Welcome to West Yorkshire's Townpage

Bingley - Small town to northwest of Bradford in Aire valley, with name well known as headquarters of former building society. Still many fine Georgian houses. Well-known in canal circles for major engineering work: a series of locks which raised coal-loaded barges 60 feet in a short stretch on the Leeds and Liverpool canal.

Brighouse - Textile town to east of Halifax, famous for the Brighouse and Rastrick brass band. Nearby is the Calderdale Industrial Museum.

Castleford - Coal-mining town just to the east of the Pennines, where the rivers Aire and Calder meet. Built on the site of a Roman fort which guarded a bridge here on their main route to the north, follewd in part by the old A1, which now 'bypasses' Castleford and its southern neighbour Pontefract. Pontefract racecourse is immediately to the south of the town. The famous sculptor Henry Moore was born here.

Cleckheaton - Situated in the Spen valley in the metropolitan borough of Kirklees, Clexkheaton, the name means high farmstead', has been inhabited since Anglo-Saxon times. The Spen Valley has been the inspiration of famous writers J.B. Priestley and the Brontes who lived on Halifax Road, Hightown before moving to Haworth.

Cleckheaton is also famous for its involvement in the 1812 Luddite disturbances at Rawfolds Mill. Ned Ludd, who gave his name to the Luddites, was involved in the smashing of mill machinery in riots. Cleckheaton was well-known for its involvement in the card clothing industry, essentially this being the equipment used to straighten the wool before spinning and weaving.

The Red House (Museum) and Kirklees Hall are two buildings of local interest mentioned in the Bronte books.

Dewsbury - Large town, part of Kirklees district, to the southeast of Bradford, overlooking the Calder. Really ancient origins marked by Saxon cross. St Paulinus, who accompanied St Augustine to this country, is said to have preached here, and Dewsbury had an immense parish. Woollens produced here in medieval times, but massive expansion in 18th century. Became centre for heavy woollens - rags and blankets, also coalmining and engineering. Robin Hood is said to have been buried here.

Halifax - Halifax town guide.

Hebden Bridge - West of Halifax high up in the Pennines (close to the Pennine Way) is Hebden Bridge (and its near neighbour, ancient village Heptonstall). Hebden Bridge is called the 'Capital of the Pennines', a haven for those interested in industrial archaeology, the Rochdale Canal and the railway from Leeds to Manchester also using the same valley. A great attraction in the hills nearby is the beautiful wooded vale Hardcastle Crags - a 'little Switzerland'.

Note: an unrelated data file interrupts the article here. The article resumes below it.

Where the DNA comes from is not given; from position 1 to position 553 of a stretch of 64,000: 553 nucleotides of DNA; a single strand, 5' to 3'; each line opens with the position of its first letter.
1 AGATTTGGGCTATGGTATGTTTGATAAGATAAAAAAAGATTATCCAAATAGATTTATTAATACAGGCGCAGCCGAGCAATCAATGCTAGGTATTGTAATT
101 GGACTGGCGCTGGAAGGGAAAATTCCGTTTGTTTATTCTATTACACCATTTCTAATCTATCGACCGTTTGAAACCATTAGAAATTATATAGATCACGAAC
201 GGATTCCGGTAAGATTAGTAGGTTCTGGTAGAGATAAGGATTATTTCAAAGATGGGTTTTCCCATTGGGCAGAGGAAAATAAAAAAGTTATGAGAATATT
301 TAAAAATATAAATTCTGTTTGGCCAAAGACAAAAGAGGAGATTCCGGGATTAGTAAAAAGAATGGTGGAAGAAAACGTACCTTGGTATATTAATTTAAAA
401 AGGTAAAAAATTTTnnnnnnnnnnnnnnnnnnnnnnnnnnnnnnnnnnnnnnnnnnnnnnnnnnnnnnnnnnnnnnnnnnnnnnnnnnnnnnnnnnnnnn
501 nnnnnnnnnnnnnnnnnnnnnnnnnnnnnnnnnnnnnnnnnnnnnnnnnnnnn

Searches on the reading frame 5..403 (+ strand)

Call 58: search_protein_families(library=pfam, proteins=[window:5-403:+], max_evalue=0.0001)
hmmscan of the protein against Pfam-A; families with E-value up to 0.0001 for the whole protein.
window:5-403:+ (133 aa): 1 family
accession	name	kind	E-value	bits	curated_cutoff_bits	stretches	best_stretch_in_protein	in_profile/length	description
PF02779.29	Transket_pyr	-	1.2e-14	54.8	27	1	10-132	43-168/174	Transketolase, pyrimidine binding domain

Leeds - Leeds town guide.

Normanton - Former coalmining town beside the River Calder and the Aire and Calder Navigation.

Pontefract - Eight miles east of Wakefield. Stands above the junction of the Aire and Calder. Richard II was murdered in Pomfret Castle, whose ruins include a round tower and dungeons. There is a hermit's chantry founded in 1386 cut in a rock 65 steps below the surface. 18th century town hall and marketplace with Buttercross and old pump. Nearby is Nostell Priory 18th century house with superb decoration by Robert Adam and Chippendale. Pontefract cakes, discs of liquorice, are made here. Town Museum. Nearby is the very fine 18th century house Nostell Priory.

Pudsey - Former woollen cloth manufacturing town between Bradford and Leeds. Nearby are Kirkstall Abbey and the Bradford Industrial Museum.

Shipley - A town north of Bradford city centre, down in the valley of the River Aire (and by the Leeds and Liverpool canal). Developed by Sir Titus Salt when he built the huge woollen mills in 1853 in what was a healthy location. He also planned a model village which has been restored: rows of houses, mills, shops, a church, school library, hospital and parkland blend in perfect harmony. Salt Mill is now an award-winning attraction with a collection of paintings by David Hockney. Nearby is Shipley Glen, a wooded glen reached by cable-hauled tramway.

Sowerby Bridge - Just to the south of Halifax, down in the valley of the Calder is Sowerby Bridge, where the River Ryburn joins the Calder. At a wharf traffic from the Rochdale Canal and Calder and Hebble Navigation meet up. Nearby is the deepest lock in Britain. Above the town is an extraordinary folly, Wainhouse Tower. In the 17th century one of the Archbishops of Canterbury came from Sowerby.

Todmorden - West of Halifax and high up in the Pennines (close to the Pennine Way) is Todmorden. On the Rochdale Canal whose arrival spurred the town to grow. It is on the border with Lancashire and, unusual for a Yorkshire town, its industry was cotton not woollen. It has impressive buildings including town hall and a fine park. Magnificent views from local hilltops.

Wetherby - On the Wharfe, ancient market town with the remains of a Norman Castle and traces of a Roman ford. The bridge carrying the Great North Road over the river is stilll partly medieval. Horse racing course near the town. Very good trout fishing.

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